A neuropsychological investigation of verbal and nonverbal fluency: perspectives on asymmetries in frontal lobe functioning

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Virginia Tech


The neuropsychological construct of fluency refers to productivity under timed and limited search conditions. Verbal fluency tasks, such as the Controlled Oral Word Association Test (COWAT), require production of words under specific constraints (i.e. words that begin with "F"), whereas nonverbal fluency tests, such as the Design Fluency Test (DFT), require generation of unique and unnameable designs. Asymmetric deficits have been obtained, with verbal impairments associated with left frontal pathology and nonverbal impairments with right frontal involvement. These fluency constructs, however, have not been systematically examined in conjunction with one another, or with other frontally-mediated tasks. Therefore, this experiment evaluated verbal and nonverbal fluency, and their relationship to tasks purported to be sensitive to frontal lobe functioning. A double dissociation was predicted; the COWAT would be associated with left but not right frontal tasks, but the reverse pattern would be evident for the DFT. Left frontal tasks included the Trail-Making Tests and the Stroop Color-Word Test, whereas right frontal tasks consisted of the Ruff Figural Fluency Test (RFFT) and newly created measures of facial accuracy and intensity. Bilateral motor tasks (i.e. dynamometer and finger tapping) were also evaluated.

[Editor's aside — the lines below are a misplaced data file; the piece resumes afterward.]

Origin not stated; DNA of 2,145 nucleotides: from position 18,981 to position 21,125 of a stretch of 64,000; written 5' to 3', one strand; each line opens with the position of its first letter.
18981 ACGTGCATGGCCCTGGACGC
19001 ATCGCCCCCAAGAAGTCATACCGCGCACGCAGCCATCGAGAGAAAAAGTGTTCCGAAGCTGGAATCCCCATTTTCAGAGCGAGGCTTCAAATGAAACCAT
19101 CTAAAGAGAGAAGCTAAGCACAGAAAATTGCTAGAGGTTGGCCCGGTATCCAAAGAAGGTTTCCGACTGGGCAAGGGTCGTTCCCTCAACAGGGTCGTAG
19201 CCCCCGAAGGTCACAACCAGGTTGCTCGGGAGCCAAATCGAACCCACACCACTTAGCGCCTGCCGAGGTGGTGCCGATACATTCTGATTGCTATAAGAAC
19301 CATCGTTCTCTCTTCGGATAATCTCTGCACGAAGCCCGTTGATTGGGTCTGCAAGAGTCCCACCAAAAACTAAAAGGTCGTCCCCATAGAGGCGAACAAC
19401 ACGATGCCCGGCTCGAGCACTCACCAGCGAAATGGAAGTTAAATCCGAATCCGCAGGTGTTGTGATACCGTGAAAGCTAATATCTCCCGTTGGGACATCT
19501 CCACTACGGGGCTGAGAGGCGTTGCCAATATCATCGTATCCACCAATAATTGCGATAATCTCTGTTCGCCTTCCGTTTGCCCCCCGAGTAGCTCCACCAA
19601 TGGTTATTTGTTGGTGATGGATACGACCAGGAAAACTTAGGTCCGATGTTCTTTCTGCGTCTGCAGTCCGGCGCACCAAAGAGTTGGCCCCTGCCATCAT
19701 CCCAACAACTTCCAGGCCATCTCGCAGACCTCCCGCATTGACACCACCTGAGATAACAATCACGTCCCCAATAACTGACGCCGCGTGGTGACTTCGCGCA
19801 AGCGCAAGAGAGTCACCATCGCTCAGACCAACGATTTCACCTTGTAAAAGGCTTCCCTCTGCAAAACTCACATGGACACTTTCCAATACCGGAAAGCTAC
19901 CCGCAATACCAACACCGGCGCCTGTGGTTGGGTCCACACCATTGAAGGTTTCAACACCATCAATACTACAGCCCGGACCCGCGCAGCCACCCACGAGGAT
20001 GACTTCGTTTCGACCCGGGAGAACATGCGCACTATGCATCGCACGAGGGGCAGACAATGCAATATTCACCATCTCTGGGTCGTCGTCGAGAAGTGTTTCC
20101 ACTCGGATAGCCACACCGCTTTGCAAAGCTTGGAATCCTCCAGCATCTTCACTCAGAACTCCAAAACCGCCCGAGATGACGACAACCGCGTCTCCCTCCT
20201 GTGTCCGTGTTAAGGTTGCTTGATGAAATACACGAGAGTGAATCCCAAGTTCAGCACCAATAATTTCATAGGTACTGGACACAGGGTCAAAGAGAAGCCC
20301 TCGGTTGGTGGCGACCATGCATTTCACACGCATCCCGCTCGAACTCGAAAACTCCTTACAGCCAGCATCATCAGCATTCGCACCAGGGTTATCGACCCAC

In this sample of male college students (N = 60), multivariate analyses (MANOVAS) indicated that the left-hemisphere variables successfully discriminated subjects classified as verbally fluent or verbally nonfluent, but did not do so with nonverbal fluency. The opposite pattern was obtained with right hemisphere variables, which was due to the RFFT rather than the facial measures. Measures of facial accuracy and intensity, as well as motor tasks, were minimally related to either of the fluency measures. Additionally, univariate analyses (ANOVAS) revealed that verbally fluent subjects performed better than verbally nonfluent subjects on Trails B, but not A, and on selected components of the Stroop.

These findings are discussed in regard to their capacity to demonstrate asymmetries in frontal lobe functioning. Relationships between the presumed frontal measures and fluency constructs is also used to examine the unique ways in which fluency measures may challenge the frontal lobes in higher-order cognitive processing. Recommendations for the development of improved verbal and nonverbal fluency measures are provided.



verbal productivity